6. Feb 12, 2015 #5
    I agree in principle. But it's embarrassing if our speakers arrive to the lecture hall and find they have no audience, and unfortunately there are typically less than 10 attendees per lecture who'd still have attended if they weren't receiving the bonus points for it. (Even among those students who are interested in the subject matter, many of them would have a hard time convincing their parents to drive them to the university campus on a Saturday morning if it wasn't somehow tied to their grade.) But — and this is the saving grace of the whole thing — having gotten them in the door, the students do seem to sit quietly and appear to listen, for the most part. So I do think it's important to eliminate system exploits, because I worry that if a teacher were to find out that students had been getting their names on the attendance list fraudulently, he or she might reconsider offering the extra credit at all. And that's the only way we have to get them in the door!

    I also have a healthy interest in the field of systems design/process engineering, so I think it's a fun and interesting problem to tackle from that perspective.
  7. Feb 12, 2015 #6

    Quantum Defect

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    I was not saying that you shouldn't continue to do this, and offer credit. You defnitely want to fill the sears, and if a grade is an incentive that gets the student's behinds in the seats, then continue this. You are doing a very good thing!! I just do not think that you should worry too much about making an absolutely cheat-proof system.

    Have you talked to the teachers about abuses by the students of the current system? I suspect that many of the teachers are thrilled that many of their students are visiting your campus. You are worried that cheating for extra credit may be something that the teachers are worried about, and may cause them to pull out, but this might not actually be an issue with them.
  8. Feb 12, 2015 #7


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    Do high school students in your area typically carry school IDs? Ideally with a photo on it and a barcode...
  9. Feb 12, 2015 #8
    I don't know for sure, but I imagine they probably have IDs with photos. Barcodes, though, seem unlikely — there's never been a barcode on any school ID I've ever had in high school or college.

    Whether they have those IDs on them on a Saturday morning is another question entirely.

    What system would you propose if they did?
  10. Feb 12, 2015 #9


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    Good point. They *are* high school students, and it is a Saturday after all. LOL :)

    Well, if they had anything that you could scan at the door when they arrive, that would give you an accurate list of who is there. If they don't have barcodes on their student IDs, perhaps you could find or write a smartphone app that does OCR on the name on the ID. That would also let you check them in at the door (and would allow any picture ID with their name on it to be used. It doesn't sound too unreasonable for you to tell the students to be sure to bring a picture ID with your name on it to the lecture, to ensure that they get the extra credit.
  11. Feb 13, 2015 #10
    The problem here is that the more "foolproof" you make the system, the longer the process will be and more checks you'll have to do. You might have to balance it out somehow.

    What you could do is provide 100+ unique keys (something like a software product key or unique QR code with an RSA key or something) for a lecture and print them a bunch of paper slips that the students take from the lecture. You would have to make sure not to duplicate any keys for any lectures so students wouldn't re-use them. When they take them, you can then register that with their name in some database you've created so they can't share (I guess you could alternatively make the key only work for the 1st person who registers it so there is an incentive not to share the same key). If you're worried about them taking more than 1 key, you can take a picture of each student when they get their key and you can write a simple program (with OpenCV or something) that checks that one against every other picture to see if it closely matches another picture already taken. Verification would be simple as well.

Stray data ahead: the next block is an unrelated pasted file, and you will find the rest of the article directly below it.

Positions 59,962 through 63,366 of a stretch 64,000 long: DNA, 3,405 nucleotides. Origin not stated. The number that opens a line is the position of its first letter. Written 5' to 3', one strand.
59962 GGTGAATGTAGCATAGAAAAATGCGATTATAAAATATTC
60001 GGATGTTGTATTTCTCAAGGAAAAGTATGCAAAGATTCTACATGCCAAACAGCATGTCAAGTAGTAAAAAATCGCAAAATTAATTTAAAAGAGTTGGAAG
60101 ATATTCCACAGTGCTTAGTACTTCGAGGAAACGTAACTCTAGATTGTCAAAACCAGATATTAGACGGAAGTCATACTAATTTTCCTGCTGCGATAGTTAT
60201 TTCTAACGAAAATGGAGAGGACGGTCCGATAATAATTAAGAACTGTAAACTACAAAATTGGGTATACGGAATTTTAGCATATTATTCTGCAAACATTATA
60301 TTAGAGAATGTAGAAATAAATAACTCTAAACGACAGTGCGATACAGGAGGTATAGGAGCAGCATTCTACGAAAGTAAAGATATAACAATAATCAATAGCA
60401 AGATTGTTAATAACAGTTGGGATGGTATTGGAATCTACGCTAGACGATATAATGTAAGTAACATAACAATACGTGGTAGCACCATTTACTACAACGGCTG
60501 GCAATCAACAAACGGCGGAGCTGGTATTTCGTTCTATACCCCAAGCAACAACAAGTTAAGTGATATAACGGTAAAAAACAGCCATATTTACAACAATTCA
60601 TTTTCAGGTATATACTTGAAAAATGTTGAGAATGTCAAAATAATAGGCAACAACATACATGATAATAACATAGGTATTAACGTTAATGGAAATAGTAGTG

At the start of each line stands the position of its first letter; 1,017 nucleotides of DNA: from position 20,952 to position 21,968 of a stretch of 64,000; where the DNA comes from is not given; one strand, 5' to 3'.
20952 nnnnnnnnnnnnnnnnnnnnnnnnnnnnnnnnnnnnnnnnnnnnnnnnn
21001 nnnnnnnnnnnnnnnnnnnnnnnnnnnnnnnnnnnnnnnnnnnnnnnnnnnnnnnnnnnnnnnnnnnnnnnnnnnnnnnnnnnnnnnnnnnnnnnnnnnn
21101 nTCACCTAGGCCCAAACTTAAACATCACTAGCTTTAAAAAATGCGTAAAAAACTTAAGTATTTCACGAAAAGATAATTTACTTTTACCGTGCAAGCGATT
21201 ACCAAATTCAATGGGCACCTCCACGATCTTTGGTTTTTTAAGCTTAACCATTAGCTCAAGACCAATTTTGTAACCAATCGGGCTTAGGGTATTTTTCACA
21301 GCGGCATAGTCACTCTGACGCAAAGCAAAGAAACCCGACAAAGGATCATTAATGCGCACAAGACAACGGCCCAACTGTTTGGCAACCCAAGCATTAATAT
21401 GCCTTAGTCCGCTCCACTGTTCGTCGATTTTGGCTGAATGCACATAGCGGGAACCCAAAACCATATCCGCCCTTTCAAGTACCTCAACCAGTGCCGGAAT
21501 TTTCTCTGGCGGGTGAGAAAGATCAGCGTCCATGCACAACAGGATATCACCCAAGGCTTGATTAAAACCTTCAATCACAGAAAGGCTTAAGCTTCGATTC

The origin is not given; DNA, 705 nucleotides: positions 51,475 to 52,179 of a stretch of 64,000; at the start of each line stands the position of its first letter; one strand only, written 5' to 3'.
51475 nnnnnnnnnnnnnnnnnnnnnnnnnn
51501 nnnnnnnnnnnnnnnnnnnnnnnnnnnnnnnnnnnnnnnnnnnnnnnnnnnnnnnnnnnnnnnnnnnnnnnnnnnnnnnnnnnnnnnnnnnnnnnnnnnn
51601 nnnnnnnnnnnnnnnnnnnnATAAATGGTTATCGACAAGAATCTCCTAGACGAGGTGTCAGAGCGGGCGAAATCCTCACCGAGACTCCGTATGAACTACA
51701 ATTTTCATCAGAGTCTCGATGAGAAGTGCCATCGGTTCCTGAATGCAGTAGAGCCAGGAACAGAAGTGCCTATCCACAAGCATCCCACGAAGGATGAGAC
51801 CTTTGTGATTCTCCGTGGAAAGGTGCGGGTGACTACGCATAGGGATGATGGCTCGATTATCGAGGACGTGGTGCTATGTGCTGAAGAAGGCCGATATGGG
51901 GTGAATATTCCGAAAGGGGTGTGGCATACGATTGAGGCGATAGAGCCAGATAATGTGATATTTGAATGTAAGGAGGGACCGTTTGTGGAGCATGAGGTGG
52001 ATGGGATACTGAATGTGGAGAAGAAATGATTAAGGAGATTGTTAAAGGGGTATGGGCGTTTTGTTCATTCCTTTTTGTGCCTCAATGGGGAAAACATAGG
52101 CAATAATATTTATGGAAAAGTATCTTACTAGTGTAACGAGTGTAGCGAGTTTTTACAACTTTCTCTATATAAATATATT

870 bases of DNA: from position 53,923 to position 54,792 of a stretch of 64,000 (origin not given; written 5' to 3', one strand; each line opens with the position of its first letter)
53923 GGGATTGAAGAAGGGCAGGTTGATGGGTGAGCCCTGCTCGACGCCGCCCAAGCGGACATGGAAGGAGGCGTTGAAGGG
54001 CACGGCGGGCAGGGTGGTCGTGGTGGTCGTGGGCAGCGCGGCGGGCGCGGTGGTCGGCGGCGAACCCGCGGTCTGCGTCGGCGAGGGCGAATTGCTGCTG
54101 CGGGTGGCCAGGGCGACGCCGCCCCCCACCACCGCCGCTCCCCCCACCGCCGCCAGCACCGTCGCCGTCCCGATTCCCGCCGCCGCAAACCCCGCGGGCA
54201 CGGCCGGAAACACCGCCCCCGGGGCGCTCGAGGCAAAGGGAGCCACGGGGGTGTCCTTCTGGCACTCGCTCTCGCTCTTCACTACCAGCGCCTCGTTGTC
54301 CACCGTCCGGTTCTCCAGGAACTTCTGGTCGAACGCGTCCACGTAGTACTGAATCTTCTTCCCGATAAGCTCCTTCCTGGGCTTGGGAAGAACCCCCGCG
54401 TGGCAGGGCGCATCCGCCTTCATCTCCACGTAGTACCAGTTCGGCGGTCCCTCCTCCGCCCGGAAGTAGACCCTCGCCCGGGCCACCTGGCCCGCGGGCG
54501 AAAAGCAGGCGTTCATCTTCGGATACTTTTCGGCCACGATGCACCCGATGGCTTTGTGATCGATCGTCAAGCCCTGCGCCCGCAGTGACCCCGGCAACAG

It's an interesting problem. I'd like to see what other people will suggest.
  12. Feb 13, 2015 #11


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    When they arrive, they fill out a card with their name, school and teacher. They hold up the card while you take their picture with the card. You keep the card. They go into the lecture.

    While the lecture is under-way, the computer prints out all the pictures along with lecture title, date and any additional information available. Then initial the printout by embossing it across the corner of the photo image with a ball pen on a soft surface.

    As they get ready to leave they can point to and collect their own picture certificate from a pin board and you can see they collected the right one as they depart. That is then their certificate of attendance.

    You have the used cards as statistics, along with photographic evidence and a history of faces with names, schools and teachers that will make them think twice about trying to cheat the system.
  13. Feb 13, 2015 #12
    Love @Baluncore 's suggestion. Much less work than my method. You might be able to get a unique stamp or something to mark the picture on the back, something less easy to fake than a ballpoint pen mark.
  14. Feb 15, 2015 #13


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    These are all very interesting suggestions. However, I think it's worth pointing out that if I attended a talk and had to go through a security run down involving what basically amounts to a mugshot...I might not be too likely to return...lol
  15. Feb 15, 2015 #14
    I think you need to chill out and realize you don't have a lot of control over the situation, in the sense that there are diminishing returns for anti-cheat vs effort.